Latin American Chronicles

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Nacimiento De Iesvcristo en Belen
This image depicts a nativity scene of baby Jesus with his parents, Mary ad Joseph looking over him in prayer. The words "san jusepe" are written above Joseph's head to identify him, and the words "santa maria" are written above Mary's head to identify her. Jesus' name is written above him as well. The words "nacio en belen" is written at the bottom of the image, which translates to "he was born in Bethlehem."
Nobienbre Aia Marcai Quilla
This chapter is dedicated to discussing the traditions and rituals of each month during the Inca Empire. The Incas tracked the months and years through the stars and their months consisted of thirty days. This image depicts the month of November, which was dedicated to celebrating the dead. They would take their dead out of burial vaults and dress the bodies with feathers and celebratory garments and sing and dance with them. This image depicts two people carrying a dead body on a plank of wood which is resting on their shoulders. The body is adorned in garments and a head piece. The caption at the bottom of the image reads “la fiesta de los defuntos,” which translates to “the festival of the dead.”
Novena Calle Llvcac Vamra
The author explains that there were ten paths for women to follow in the Inca Empire based on age division. This group was called llucac uamra [baby girls that crawl] and they were aged between one and two years old. The author explains these babies had no obligations and they were to be cared for by their mothers and the community. The image depicts a baby girl who is crawling on all fours. She is illustrated wearing a head garb with tassels on it. A dog is laying behind her. The caption on the image reads “de edad de un añp, cin prouecho,” which translates to “one year old, does not work.”
Noveno Calle Llvllv Vamra
The author explains that there were ten paths for men to follow in the Inca Empire based on age division. This ninth group was called llullu uamra [baby]. The group refers to small children aged from one to five years old and were not at an age range where they are able to work yet. The author expresses that these children are cared for and played with by older boys and are raised by their parents. This image depicts a baby crawling on the ground. The caption reads “de edad de un año cin prouecho” which translates to “the age of one, unable to work.”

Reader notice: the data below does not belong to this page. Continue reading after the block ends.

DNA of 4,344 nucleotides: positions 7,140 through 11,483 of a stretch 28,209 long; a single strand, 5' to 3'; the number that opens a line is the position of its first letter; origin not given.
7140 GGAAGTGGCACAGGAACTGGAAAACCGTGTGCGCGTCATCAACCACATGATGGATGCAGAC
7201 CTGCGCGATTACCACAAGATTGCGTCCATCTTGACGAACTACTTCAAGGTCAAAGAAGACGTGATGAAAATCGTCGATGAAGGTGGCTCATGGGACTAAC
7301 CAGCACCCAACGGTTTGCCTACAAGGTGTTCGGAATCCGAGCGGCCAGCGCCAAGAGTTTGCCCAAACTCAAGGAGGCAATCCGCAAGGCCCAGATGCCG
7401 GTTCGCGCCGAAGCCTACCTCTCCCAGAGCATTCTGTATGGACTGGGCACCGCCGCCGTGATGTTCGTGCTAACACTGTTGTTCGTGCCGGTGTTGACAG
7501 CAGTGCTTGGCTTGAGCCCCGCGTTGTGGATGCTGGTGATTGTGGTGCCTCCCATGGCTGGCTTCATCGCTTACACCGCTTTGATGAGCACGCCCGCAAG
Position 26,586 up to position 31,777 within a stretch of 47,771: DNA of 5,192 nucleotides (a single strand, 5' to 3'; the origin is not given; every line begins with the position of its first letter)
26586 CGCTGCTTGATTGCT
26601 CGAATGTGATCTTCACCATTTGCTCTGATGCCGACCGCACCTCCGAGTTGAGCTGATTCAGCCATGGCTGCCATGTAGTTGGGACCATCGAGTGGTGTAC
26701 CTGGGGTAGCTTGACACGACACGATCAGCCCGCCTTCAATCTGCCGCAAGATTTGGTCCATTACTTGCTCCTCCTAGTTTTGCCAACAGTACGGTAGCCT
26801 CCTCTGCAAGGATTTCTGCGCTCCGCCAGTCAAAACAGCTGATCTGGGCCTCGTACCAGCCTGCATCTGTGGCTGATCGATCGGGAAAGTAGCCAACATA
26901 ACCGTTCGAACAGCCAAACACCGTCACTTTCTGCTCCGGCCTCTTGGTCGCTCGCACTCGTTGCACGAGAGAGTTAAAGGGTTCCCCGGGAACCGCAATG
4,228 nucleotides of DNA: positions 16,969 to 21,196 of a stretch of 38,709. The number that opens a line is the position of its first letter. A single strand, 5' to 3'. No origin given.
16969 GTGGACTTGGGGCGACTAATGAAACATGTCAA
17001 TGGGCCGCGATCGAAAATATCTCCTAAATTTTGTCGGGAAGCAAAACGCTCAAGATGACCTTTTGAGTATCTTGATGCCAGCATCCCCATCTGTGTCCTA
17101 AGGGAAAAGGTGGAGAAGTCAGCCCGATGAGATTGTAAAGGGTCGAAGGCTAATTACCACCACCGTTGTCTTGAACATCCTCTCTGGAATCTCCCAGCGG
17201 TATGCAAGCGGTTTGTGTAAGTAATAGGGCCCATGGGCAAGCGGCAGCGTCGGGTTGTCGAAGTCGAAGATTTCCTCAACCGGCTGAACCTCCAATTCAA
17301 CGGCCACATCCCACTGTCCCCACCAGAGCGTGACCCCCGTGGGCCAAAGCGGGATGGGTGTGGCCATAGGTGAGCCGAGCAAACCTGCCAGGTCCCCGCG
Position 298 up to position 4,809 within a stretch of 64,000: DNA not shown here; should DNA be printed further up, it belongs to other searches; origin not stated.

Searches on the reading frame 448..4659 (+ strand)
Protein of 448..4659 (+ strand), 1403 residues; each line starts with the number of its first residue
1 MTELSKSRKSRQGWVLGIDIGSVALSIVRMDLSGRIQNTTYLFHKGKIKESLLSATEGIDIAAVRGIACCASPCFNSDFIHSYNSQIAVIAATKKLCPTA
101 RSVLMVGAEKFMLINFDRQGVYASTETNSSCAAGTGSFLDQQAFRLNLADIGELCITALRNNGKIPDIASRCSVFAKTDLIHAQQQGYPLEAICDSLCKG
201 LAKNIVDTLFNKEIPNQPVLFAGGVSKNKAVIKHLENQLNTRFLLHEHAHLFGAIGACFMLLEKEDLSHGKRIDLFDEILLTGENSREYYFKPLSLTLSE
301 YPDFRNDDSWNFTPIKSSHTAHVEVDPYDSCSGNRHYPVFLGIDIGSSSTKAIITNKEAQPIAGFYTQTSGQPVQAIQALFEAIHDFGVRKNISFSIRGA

Otabo Calle Pvcllacoc
The author explains that there were ten paths for men to follow in the Inca Empire based on age division. This eighth group is called pucllacoc [playful]. This group refers to children aged five to nine years old and their duties include helping their mothers and fathers as best as possible with younger siblings. The child in the image is depicted playing with a sling and a stone and wearing a head garb that appears to have a bat skin on it. The caption at the bottom of the image reads “de edad de cinco años niño de la dotrina” which translates to “five years old, child of school age.”
Otabo Calle Pvcllacoc Vamra
The author explains that there were ten paths for women to follow in the Inca Empire based on age division. This group was called pucllacoc uamra [playful child] and they were aged from five to nine years old. Their duties included serving their parents and nobles, gathering firewood, collecting water, and learning to cook and clean. The author explains that these young girls were often violated by the Spanish colonizers. The young, short-haired girl in the image is depicted walking barefooted as she carries a jug of water on her back. The caption on the image reads “de edad de cinco años, cirua a su madre,” which translates to “five years old, she serves her mother.”
Padre Martín de Aiala Santo de Dios Amado i Su Padrasto Prencipal Don Martín